To hear many Carpinterians tell it, for an actual great hamburger you had to wait until The Spot opened in 1958. Originally Sheri’s Café for about a half-dozen years previous to The Spot, the place was a tiny shed-like structure. Cecil and Garnet Hendrickson gave it its new name. They poured all of their know-how and love into the place. Quality meat, homemade fixings, and often open early in the morning and into the night, so long as there was a customer to serve. 

The Hendrickson’s weren’t in business long, only five years, but they set a standard that subsequent proprietors have maintained to the present day. Even the original signs that the Hendricksons painted over those of Sheri’s Café look the same. Indeed, a mythos and mystique, or aura, has developed around the small stand. 

The Hendricksons sold the business to Albert and Lorraine DeBus. They were there from 1963 to about 1970. It is interesting to note that at the present time, the wooden building looks the same, signs and all, to when the Hendricksons opened it. For that matter, it still looks like Sheri’s Café, the original burger place. 

Next up at The Spot, the proprietors were Ken and Laverne Woods for the first half of the decade of the 1970s. Then, Bill Watson, a retired law enforcement officer who gave it a try for six months but found it too taxing for a retiree. According to Ted Barajas, Watson sold him the business over cocktails at the Palms for $15,000 in 1976.

Ted and Della Barajas took over and achieved a 22-year run at The Spot. The Barajas family added Mexican food to the menu and created most of the outdoor patio seating. When the covered patio was put in, there was a curious disconnect because it stood away from the restaurant, but perhaps this was in keeping with the property owner’s desire not to change the original structure of the stand that had proven to be so popular.

In an interview with the Carpinteria Herald in 1988, Barajas said he could measure his success by remembering the count of frozen meat patty boxes he ordered for the many burgers he had served over the years. He reached one million sold after 12 years. In regard to the oft-quoted story that renowned chef, and Montecito resident, Julia Child had praised The Spot’s burger as the best in California, Barajas set the record straight.  He said that it was Cecil Smith, the L. A. Times TV critic, who wrote that The Spot burgers were the best. Child was a friend of Smith’s and had passed on The Spot’s high reputation to him, but Barajas doubted that Mrs. Child had ever actually eaten a Spot burger.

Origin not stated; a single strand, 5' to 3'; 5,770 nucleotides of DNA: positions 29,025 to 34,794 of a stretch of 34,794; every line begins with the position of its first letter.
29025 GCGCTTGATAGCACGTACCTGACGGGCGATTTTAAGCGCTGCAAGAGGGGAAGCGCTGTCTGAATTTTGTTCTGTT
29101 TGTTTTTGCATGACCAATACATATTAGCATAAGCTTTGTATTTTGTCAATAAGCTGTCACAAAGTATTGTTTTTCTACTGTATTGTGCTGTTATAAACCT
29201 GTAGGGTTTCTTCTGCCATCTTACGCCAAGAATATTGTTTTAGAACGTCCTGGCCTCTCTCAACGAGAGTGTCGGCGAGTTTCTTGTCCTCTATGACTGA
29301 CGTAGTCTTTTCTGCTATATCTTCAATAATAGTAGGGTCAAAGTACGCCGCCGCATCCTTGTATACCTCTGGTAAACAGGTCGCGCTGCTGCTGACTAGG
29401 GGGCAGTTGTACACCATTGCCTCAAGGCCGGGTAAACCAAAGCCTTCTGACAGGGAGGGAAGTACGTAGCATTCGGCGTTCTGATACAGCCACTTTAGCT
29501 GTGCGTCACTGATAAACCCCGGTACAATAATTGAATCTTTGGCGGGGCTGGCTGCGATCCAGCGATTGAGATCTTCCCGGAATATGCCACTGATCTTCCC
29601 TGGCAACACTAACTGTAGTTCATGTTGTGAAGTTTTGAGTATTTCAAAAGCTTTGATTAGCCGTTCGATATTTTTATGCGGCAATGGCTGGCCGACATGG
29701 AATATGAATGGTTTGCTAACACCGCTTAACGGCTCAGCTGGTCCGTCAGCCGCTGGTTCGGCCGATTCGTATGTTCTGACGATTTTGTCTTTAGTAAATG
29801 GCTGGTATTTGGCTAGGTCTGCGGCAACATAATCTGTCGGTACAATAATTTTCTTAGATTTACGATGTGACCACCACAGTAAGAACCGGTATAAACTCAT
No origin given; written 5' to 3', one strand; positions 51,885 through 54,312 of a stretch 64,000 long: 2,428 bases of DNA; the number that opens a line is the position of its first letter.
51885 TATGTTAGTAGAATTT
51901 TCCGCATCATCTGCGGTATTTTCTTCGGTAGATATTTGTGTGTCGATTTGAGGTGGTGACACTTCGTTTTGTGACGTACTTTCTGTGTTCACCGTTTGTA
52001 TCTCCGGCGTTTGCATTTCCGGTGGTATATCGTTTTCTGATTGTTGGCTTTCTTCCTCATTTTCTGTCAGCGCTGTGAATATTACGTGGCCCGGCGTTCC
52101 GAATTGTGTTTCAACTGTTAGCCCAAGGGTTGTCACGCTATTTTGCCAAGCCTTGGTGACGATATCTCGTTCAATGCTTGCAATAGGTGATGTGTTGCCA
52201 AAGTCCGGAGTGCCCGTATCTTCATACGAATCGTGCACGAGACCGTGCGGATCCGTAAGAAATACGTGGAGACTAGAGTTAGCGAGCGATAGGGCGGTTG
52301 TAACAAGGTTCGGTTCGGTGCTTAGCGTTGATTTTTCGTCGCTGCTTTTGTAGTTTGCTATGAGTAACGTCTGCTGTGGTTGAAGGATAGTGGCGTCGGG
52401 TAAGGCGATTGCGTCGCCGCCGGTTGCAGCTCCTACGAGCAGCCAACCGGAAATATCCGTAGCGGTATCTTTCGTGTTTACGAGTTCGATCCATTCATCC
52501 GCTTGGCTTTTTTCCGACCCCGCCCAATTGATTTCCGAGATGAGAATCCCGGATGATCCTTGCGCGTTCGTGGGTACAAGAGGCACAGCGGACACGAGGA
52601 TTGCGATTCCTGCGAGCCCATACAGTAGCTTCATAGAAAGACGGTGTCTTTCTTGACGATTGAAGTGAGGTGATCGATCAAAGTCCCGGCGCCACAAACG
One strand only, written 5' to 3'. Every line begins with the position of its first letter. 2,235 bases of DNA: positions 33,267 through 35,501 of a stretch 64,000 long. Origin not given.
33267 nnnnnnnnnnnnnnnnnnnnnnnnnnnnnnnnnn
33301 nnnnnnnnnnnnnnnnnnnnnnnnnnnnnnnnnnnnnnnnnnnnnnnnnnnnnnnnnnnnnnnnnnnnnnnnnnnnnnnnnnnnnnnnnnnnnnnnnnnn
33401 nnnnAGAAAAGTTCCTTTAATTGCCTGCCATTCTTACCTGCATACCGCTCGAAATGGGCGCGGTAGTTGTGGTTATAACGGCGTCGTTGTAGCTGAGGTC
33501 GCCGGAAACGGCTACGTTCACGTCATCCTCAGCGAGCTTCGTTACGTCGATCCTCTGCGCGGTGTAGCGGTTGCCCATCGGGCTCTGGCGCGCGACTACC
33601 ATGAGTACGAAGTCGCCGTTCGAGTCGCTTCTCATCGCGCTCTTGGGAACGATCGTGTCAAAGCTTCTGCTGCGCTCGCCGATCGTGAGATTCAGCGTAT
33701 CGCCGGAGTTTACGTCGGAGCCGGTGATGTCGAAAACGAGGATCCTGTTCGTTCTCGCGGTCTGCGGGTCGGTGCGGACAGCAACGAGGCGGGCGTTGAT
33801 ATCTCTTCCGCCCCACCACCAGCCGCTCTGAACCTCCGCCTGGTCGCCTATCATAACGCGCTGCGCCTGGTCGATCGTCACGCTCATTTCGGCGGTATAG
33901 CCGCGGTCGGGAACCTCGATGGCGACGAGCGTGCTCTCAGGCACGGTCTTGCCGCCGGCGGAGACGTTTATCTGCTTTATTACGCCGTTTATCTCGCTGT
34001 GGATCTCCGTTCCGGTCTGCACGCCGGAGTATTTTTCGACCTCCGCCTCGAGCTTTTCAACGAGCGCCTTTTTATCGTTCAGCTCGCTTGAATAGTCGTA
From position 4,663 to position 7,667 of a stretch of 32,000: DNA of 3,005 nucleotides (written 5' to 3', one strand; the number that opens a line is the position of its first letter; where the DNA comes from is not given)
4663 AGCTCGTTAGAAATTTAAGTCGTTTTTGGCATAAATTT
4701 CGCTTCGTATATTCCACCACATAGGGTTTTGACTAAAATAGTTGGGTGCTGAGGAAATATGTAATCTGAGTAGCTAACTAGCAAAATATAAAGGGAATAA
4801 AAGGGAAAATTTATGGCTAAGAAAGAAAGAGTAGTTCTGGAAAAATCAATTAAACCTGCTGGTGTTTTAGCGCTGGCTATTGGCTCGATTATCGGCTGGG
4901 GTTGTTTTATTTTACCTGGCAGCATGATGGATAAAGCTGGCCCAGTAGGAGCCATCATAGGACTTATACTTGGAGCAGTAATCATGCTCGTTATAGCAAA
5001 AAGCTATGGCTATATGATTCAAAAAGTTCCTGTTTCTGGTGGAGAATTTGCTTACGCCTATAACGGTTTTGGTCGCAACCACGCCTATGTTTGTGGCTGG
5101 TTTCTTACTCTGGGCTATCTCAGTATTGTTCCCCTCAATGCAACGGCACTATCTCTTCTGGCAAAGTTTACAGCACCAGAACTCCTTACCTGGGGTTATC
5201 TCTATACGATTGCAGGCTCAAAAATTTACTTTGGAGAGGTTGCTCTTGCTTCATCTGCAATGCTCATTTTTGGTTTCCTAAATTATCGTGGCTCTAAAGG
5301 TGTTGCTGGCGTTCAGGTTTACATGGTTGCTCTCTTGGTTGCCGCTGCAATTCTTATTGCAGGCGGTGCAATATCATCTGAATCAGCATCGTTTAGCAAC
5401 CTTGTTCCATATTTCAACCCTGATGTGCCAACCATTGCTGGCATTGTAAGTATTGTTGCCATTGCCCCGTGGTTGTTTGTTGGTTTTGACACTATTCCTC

Currently, The Spot is owned by Jesse and Teresa Bustillos, the sixth proprietors in the line who have managed the business – seventh if Sheri’s Café is included in the count. They took over from the Barajas family in 1999. The Bustillos family, therefore, should soon have the longest proprietorship at The Spot. One look at the daily long lines in the middle of a terrible pandemic tells you that they will easily reach the 23-year mark, and be the new #1 in longevity.

 

 

If you have a story or photo that tells a unique part of Carpinteria’s history, please contact Jim at drsjcampos@gmail.com. To learn more about Carpinteria History during COVID closure, visit the Historical Society & Museum’s website www.carpinteriahistoricalmuseum.org to access more articles on local history. Please consider becoming a member of the Historical Society to lend your support to local historical preservation.

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